Eating disorders in women are extremely devastating – and extremely common. Many of the women I speak to admit that they have struggled with body image issues from a young age, in large part because of the unrealistic expectations they feel were imparted by societal and cultural standards. Many of us played with Barbie dolls when we were young, many of us grew up watching thin women on television and seeing thin women on billboards and in magazine ads. We grow up subconsciously believing that to be thin is to be beautiful. Many of us remain unaware of our own physical appearance until we start recognizing that our peers may judge us based on the clothes that we wear and the accessories that we own. For most girls, these self-conscious tendencies begin around age 12 or 13.
Society and Eating Disorders in Women
We start to recognize that the cooler we look, the cooler we are. That we fit in more with the popular crowd if we dress a certain way and wear make-up. We start thinking about boys, and how we want to appear to them – how we want them to look at us. We begin talking to our girls about food and how maybe we should be watching what we eat. We’re used to eating whatever we want as children; sugary cereal for breakfast, peanut butter and jelly sandwiches for lunch, and big sit-down, family meals at suppertime. And then we get to high school, and some of the girls start skipping lunch. The popular girls drink Diet Coke and sit with the boys. We go home and we look through Seventeen magazine, and we see the skinny girls in the clothing ads. We start to think that maybe we’re not good enough.
Societal Standards Lead to Low Self-Esteem
I began restricting calories when I was seventeen, right before prom. My friends began talking about losing a little weight in order to look better in their dresses, and I thought that probably I could stand to lose a couple of pounds as well. So I began cutting out bread, because carbohydrates make you fat (everyone knows that). I began running around the block a couple times at night. Soon I started to thin down, and people took notice. So I cut out fats. I cut out sugars and starches. Soon I had cut out everything but fruits and vegetables. Fruits were high in sugar, I read, and so I cut those out too.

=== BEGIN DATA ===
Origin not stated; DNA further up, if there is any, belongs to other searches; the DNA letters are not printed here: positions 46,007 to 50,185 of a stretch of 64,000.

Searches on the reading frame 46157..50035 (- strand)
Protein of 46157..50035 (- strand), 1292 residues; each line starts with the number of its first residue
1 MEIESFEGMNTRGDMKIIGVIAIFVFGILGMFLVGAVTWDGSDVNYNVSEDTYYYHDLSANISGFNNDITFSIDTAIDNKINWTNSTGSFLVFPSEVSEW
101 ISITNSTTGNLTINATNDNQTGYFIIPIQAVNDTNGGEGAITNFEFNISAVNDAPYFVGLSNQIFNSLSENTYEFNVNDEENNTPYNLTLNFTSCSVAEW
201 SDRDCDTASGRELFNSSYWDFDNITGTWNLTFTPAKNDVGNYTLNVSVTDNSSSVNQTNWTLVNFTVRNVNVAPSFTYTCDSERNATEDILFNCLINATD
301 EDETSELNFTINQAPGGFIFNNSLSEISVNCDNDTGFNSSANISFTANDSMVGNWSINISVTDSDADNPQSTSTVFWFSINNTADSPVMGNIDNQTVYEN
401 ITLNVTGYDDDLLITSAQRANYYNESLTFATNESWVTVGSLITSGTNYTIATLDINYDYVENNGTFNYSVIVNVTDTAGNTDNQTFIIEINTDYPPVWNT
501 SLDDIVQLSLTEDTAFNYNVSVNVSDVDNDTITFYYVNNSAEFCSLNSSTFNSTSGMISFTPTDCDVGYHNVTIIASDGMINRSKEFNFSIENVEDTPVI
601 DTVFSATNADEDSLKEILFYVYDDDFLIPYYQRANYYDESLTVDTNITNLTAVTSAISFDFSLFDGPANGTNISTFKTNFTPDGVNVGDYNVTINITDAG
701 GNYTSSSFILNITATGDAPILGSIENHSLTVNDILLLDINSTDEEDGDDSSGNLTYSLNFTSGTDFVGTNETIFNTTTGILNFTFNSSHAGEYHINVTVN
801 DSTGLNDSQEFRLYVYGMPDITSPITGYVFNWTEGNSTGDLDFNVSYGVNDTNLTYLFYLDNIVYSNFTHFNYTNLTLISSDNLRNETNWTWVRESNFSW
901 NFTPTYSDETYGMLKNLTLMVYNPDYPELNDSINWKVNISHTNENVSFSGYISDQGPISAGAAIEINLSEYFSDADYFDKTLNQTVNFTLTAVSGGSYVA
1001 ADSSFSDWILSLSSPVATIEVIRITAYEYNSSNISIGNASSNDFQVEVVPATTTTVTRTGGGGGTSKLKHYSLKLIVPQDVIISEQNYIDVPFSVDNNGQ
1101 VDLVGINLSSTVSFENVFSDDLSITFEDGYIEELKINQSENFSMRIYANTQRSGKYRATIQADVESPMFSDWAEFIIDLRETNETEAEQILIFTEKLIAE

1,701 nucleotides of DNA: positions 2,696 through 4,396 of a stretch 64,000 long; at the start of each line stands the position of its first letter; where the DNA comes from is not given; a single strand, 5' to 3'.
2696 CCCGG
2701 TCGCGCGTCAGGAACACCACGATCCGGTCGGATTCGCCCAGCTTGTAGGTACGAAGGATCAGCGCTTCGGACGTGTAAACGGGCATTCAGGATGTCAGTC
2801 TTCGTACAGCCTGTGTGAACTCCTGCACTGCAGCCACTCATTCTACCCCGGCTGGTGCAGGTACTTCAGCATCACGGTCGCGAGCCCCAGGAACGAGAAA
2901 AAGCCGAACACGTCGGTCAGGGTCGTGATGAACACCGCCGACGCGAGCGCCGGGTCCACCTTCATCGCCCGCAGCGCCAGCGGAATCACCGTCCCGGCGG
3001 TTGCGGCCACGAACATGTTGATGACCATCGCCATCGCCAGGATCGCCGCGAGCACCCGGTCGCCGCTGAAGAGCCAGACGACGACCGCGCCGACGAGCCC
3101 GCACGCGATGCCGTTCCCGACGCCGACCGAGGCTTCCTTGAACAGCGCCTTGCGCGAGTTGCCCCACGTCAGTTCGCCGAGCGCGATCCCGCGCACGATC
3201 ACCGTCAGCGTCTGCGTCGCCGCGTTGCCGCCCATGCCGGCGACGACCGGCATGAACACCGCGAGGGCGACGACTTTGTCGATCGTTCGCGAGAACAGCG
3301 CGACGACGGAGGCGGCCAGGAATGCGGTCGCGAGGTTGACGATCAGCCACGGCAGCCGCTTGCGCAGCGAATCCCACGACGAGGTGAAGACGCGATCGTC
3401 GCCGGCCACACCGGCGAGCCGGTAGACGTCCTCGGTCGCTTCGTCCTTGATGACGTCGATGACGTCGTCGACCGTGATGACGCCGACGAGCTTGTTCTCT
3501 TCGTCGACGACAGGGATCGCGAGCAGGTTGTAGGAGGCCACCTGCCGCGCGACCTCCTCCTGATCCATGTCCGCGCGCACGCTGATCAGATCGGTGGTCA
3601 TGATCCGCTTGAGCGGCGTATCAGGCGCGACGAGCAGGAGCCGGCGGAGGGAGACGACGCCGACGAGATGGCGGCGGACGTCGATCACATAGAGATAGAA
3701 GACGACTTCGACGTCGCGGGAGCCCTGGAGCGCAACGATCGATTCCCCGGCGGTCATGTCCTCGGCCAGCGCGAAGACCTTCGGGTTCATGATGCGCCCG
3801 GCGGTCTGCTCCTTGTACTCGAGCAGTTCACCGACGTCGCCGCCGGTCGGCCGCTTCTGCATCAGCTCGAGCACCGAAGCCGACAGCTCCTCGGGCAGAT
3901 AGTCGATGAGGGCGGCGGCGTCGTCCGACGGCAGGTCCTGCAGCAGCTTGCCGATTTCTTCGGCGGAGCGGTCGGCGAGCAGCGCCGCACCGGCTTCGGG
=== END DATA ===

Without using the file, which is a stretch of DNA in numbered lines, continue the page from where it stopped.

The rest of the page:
By the time I went away to college, I was living off of carrots and lettuce. I had dropped nearly 20 pounds, and I wasn’t through yet. When I got to school everyone just thought I was naturally thin (or at least, I assumed that until more was revealed to me later on). I kept losing weight, and the voices in my head continued to get louder. People said, “You’re so skinny, I’m so jealous!” It was fuel for the fire – but I was so sick. So miserable and so, so cold. I couldn’t get warm, and the voices in my head got louder still. I started drinking more than I ever had before, because the constant obsession was too overwhelming. The more I drank and the thinner I became, the closer I got to death. It was only a matter of time.
Eating Disorder Treatment for Women
The societal pressure I felt to be thin has developed into a life-threatening eating disorder, which was exacerbated by daily alcohol abuse. If it wasn’t for professional intervention and an extended stay at a dual diagnosis, all-female treatment facility, I might not be here today. Without the assistance of a team of magnificent, inspirational women who dedicated their lives to helping me learn to love myself, I would likely be dead (or just as miserable as ever). The sad truth is that as women, we are instilled with a sense of inadequacy as early on as childhood. We must fight to love ourselves – but once we learn how, it will come naturally. After all, we are truly amazing and admirable beings.